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The Knox Student

Student Read, Student Written, Student Led Since 1878

The Knox Student

Student Read, Student Written, Student Led Since 1878

The Knox Student

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Jordan Hurst’s role of a lifetime: LGBTQ+ Advisor

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While cocooned during Winter term with those -20 degree wind chills, some students may not have realized that a new face entered Intercultural Life in Dec. 2023. Jordan Hurst, a 2017 Knox alumni, assumed the previously vacant position of Assistant Director of Intercultural Life and LGBTQ+ Advisor.

Hurst was raised in the Chicago suburbs, but attended high school in the city. It was at that high school that they were recruited by a Knox admissions counselor who visited their lunch hour. After visiting Knox and another larger school, Marquette, she knew her decision.

“Maybe about 40 percent of it was the promise of Flunk Day. It seemed very appealing to my 17-year-old self at the time,” Hurst said. “But when it came down to it, I was deciding between Marquette and Knox and I felt like the difference between the two was nobody – none of the students smiled at me when I was touring the campus at Marquette, whereas I feel like everybody did that when I was touring Knox.”

During her time at Knox, Hurst was an incredibly active student, participating in a wide variety of activities and campus jobs.

“I was a very busy student. I was over involved, some might say. I was in a sorority, Pi Phi, I was on the theatre exec board, I was the theatre department secretary, I was an RA, I was Senate Diversity Chair, and then I made time for social engagements and also just to do plays almost every term,” Hurst said.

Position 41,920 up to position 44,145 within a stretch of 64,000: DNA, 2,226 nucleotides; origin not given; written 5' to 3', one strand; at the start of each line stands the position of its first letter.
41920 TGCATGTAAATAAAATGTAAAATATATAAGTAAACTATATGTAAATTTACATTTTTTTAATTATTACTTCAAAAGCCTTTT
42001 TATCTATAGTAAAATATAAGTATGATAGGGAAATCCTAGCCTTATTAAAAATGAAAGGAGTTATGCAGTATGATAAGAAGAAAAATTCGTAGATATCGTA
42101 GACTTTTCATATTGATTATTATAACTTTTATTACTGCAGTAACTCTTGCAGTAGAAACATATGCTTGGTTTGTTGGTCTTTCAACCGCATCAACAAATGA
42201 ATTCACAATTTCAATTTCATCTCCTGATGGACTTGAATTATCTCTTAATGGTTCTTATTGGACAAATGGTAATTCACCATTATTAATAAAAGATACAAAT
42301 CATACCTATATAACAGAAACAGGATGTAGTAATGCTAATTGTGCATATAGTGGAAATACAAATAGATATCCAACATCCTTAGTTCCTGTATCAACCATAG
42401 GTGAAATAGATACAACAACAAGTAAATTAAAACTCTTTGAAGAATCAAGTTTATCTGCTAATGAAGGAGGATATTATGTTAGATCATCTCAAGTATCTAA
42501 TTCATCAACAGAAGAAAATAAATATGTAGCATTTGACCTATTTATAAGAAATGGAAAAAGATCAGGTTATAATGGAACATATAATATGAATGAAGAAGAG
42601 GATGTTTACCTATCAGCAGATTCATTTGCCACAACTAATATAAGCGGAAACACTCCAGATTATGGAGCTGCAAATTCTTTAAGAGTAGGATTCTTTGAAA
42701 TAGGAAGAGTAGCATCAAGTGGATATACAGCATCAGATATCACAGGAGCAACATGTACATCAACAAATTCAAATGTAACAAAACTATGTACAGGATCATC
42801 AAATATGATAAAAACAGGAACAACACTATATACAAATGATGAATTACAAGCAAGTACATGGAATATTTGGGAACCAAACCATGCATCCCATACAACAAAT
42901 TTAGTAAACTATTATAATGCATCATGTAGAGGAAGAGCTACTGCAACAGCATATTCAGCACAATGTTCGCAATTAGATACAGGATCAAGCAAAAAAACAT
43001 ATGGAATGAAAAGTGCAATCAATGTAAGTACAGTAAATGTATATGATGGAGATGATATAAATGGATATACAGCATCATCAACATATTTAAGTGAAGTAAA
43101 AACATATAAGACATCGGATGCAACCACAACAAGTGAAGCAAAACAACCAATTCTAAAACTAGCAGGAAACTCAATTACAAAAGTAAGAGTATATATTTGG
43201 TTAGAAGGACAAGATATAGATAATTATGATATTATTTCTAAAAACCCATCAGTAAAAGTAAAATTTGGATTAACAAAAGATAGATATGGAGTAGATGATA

As you may be able to tell from their theatre commitments, Hurst earned a Theatre degree from Knox, with a minor in social justice. Besides the playbills on her office wall, Hurst brings the performing skills she learned during her time in Knox’s Theatre program into her current life and work.

When Hurst told their mom that they were majoring in Theatre, she was worried that it would be difficult to translate those skills into future work, but Hurst disagreed.

“The thing I told her I was like, ‘I’m gonna be able to know how to talk to people and present and like most people don’t know how to do that and that’s an important life skill,’ and she was like, ‘Okay, I guess yeah’. But I do think it is an important life skill and a lot of people don’t have that. It’s like 80% of life, performance.” Hurst said

As a student Hurst was pulled in many different directions when thinking about their future career. During her first year as an RA, she wanted to go into higher education and even possibly work at Knox in Campus Life. She then changed her mind to acting, and finally settled on becoming a professor. Hurst planned to get a masters degree before then moving on to a doctorate. They earned their Master’s in Theatre.

“I went to go get my masters and I was like ‘hmm… PhD Sounds like a lot, I’m not sure I want to do that,’ and so instead I was like I’m just going to go work and chill for a bit, and I did,” Hurst said. “And then I was like, maybe I should go back to the acting thing and then I like got my headshots taken and was bartending for Broadway in Chicago. And then the pandemic hit and so, like a lot of people, I think, I took a lot of time to think about what I wanted to do next.”

Right before the pandemic started, Hurst was invited, along with current Knox students and other alumni, to help with a program similar to Day of Dialogue at Lake Forest College.

“That kind of was also what was shifting my thought. Before the pandemic started I was like, oh, I would really like to do a lot more like dialogue work and that feels very tied with higher education, or if I want to do like racial equity work. So I spent a lot of the pandemic thinking about that,” Hurst said.